One of the most important Photoshop skills to learn and master is masking. In this article, you ll learn how to use Adobe Camera Raw and layer blend modes to create composites that maintain the finest details, while saving you a lot of time and frustration.
STARTING WITH GREEN OR BLUE
Photographing on green or blue screen isn't very complicated and can speed up masking and background replacement a great deal. Complete backdrop and lighting kits are available from Westcott for as low as $270 (http://fjwestcott.com), or you can build a green-screen studio with bright green seamless paper and Rosco #389 colored gels over the background lights. Use the following tips when shooting on green screen for the best results. Professional custom writing can be ordered at http://writingcities.net.
•The background should be evenly illuminated to create an even surface from which to "pull the key," the digital video artist term for making the mask.
•The lights that illuminate the background should be behind the subject.
•Keep the subject as reasonably far away from the backdrop as possible to reduce unwanted color spill.
•Light your subject with a dedicated set of lights. You can light the subject as you normally would for any photo shoot.
To pull the mask, you can use dedicated third-party plug-ins such as Primatte Chromakeyer (https://digitalanarchy.com) or Nova Design Cinematte (www.novadesign.com), or try the following technique in Adobe Camera Raw (ACR) that pulls all the color out of the green quickly and easily.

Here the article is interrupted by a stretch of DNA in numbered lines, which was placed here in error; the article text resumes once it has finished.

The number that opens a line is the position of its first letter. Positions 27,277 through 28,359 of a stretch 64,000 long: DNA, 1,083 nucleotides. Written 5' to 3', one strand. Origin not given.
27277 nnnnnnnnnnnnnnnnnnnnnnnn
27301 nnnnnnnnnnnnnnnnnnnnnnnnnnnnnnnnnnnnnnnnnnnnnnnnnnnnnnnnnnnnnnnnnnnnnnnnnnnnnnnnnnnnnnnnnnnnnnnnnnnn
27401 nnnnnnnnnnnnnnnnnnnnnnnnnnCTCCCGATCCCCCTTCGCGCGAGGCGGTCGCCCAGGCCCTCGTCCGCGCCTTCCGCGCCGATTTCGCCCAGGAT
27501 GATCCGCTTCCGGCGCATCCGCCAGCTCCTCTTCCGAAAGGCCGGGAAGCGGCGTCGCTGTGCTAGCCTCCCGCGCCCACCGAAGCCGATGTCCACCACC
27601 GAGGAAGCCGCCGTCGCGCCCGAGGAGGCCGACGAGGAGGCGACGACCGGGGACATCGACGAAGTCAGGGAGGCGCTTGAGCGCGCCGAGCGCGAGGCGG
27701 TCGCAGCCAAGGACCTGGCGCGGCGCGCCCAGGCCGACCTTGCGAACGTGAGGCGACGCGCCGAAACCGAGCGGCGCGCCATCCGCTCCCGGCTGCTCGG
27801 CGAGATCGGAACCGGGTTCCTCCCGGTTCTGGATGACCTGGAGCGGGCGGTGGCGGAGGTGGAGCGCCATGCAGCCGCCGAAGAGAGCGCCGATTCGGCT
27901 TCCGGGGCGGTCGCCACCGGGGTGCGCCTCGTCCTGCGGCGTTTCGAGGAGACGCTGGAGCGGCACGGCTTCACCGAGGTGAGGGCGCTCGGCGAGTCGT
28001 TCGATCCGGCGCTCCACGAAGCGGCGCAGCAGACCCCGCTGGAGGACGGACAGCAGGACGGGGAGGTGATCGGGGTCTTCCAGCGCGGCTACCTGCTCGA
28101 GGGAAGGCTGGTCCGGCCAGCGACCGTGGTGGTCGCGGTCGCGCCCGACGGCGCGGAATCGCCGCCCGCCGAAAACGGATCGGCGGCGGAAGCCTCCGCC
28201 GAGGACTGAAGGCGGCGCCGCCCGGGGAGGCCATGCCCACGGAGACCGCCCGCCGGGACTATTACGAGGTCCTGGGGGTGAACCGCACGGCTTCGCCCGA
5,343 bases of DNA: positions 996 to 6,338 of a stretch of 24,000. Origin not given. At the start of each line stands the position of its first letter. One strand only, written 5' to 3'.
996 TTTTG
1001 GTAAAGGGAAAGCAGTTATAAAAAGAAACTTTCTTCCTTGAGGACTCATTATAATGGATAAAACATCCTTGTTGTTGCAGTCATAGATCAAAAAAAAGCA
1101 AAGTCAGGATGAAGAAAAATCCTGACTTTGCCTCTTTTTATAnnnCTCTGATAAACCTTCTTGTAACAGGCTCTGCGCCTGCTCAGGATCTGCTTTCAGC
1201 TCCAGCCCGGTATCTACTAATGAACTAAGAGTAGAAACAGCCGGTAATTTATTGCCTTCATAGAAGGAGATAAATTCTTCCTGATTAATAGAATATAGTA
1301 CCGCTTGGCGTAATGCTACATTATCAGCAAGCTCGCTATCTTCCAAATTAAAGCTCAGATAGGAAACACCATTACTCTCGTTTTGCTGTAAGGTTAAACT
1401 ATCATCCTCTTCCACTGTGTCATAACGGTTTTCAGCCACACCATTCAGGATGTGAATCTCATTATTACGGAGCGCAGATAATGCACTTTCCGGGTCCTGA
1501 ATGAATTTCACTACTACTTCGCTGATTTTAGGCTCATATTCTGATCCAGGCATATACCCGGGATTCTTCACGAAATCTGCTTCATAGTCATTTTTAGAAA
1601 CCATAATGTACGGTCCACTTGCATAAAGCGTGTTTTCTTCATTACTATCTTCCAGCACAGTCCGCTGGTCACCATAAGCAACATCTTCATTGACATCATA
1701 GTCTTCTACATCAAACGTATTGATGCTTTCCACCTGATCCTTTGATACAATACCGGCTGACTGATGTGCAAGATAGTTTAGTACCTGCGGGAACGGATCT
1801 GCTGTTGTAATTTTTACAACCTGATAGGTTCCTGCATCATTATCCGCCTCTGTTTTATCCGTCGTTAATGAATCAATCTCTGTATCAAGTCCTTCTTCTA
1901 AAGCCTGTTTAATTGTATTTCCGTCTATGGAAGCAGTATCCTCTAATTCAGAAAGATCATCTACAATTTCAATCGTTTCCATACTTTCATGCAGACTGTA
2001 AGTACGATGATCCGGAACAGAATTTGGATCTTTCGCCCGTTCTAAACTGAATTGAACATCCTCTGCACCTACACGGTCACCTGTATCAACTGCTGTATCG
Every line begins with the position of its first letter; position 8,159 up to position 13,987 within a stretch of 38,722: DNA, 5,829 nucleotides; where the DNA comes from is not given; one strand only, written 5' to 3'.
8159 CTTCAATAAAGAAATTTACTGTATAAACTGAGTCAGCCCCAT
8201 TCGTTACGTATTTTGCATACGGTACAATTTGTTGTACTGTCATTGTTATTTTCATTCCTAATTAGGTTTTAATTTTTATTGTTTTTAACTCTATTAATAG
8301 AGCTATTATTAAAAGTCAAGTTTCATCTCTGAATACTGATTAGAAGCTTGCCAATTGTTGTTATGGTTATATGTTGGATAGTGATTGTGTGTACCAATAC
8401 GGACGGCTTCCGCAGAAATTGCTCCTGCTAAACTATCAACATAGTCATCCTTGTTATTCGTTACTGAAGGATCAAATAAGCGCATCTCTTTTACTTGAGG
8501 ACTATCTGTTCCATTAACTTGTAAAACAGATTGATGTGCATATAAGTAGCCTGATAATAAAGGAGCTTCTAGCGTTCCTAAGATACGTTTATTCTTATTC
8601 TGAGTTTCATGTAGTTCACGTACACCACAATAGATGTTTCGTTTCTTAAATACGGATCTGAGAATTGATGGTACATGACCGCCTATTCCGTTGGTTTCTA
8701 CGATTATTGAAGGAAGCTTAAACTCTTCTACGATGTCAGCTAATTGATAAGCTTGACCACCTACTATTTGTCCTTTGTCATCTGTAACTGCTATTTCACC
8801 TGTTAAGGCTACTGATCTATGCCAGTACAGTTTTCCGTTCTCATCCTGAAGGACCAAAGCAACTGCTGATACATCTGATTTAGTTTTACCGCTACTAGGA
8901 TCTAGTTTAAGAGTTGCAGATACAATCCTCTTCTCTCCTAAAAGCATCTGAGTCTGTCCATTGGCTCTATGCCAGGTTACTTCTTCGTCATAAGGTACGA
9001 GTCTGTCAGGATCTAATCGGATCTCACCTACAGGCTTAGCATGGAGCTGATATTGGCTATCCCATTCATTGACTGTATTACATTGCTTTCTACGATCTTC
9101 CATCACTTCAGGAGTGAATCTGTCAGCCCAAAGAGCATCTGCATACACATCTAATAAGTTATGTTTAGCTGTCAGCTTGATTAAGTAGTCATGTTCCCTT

step One: Open the file in ACR and process the image as you normally would —adjusting exposure, contrast, sharpening, lens correction, etc.
step TWO: Before exiting ACR, click on the HSL/Grayscale panel and select the Saturation tab. Using the Target Adjustment tool (T), click on a green area and drag to the left to thoroughly desaturate the green background, which changes the green into a neutral gray background.
Photographing on the green backdrop has the added advantage over shooting on a gray backdrop in that it s very simple to adjust the luminosity of the green to lighten or darken the background to match the composite.
Once the green backdrop is gray, use the Overlay blend mode technique as explained here to replace the drab gray with a new background from your image library.
step One: In Photoshop, drag the desired backdrop onto the prepared green-screen image.
step Two: On the new backdrop layer, change the layer blend mode to Overlay or for a more dramatic effect use Hard Light.
step Three: Drop down to the subject layer (in this example, the young woman behind the curtain) and use the Quick Selection tool (W) to select her. Don't worry about the hair or fine details; the layer blend mode is doing the heavy lifting for us.
step Four: Activate the new background image layer (in this example, the frozen lake) and click the Add Layer Mask icon at the bottom of the Layers panel, which will hide the new background image around the selected subject.
step Five: To fine-tune the transition from young woman to new backdrop, use the Brush tool (B) set to white and 50% Hardness on the layer mask to reveal more background or a black brush to reveal the young woman and to refine the transitions.
As you can see here, all of the fine detail in the lace curtain has been maintained, and in all honesty, it probably took you longer to read to this point than it would to create a great composite when starting with a green-screen photograph.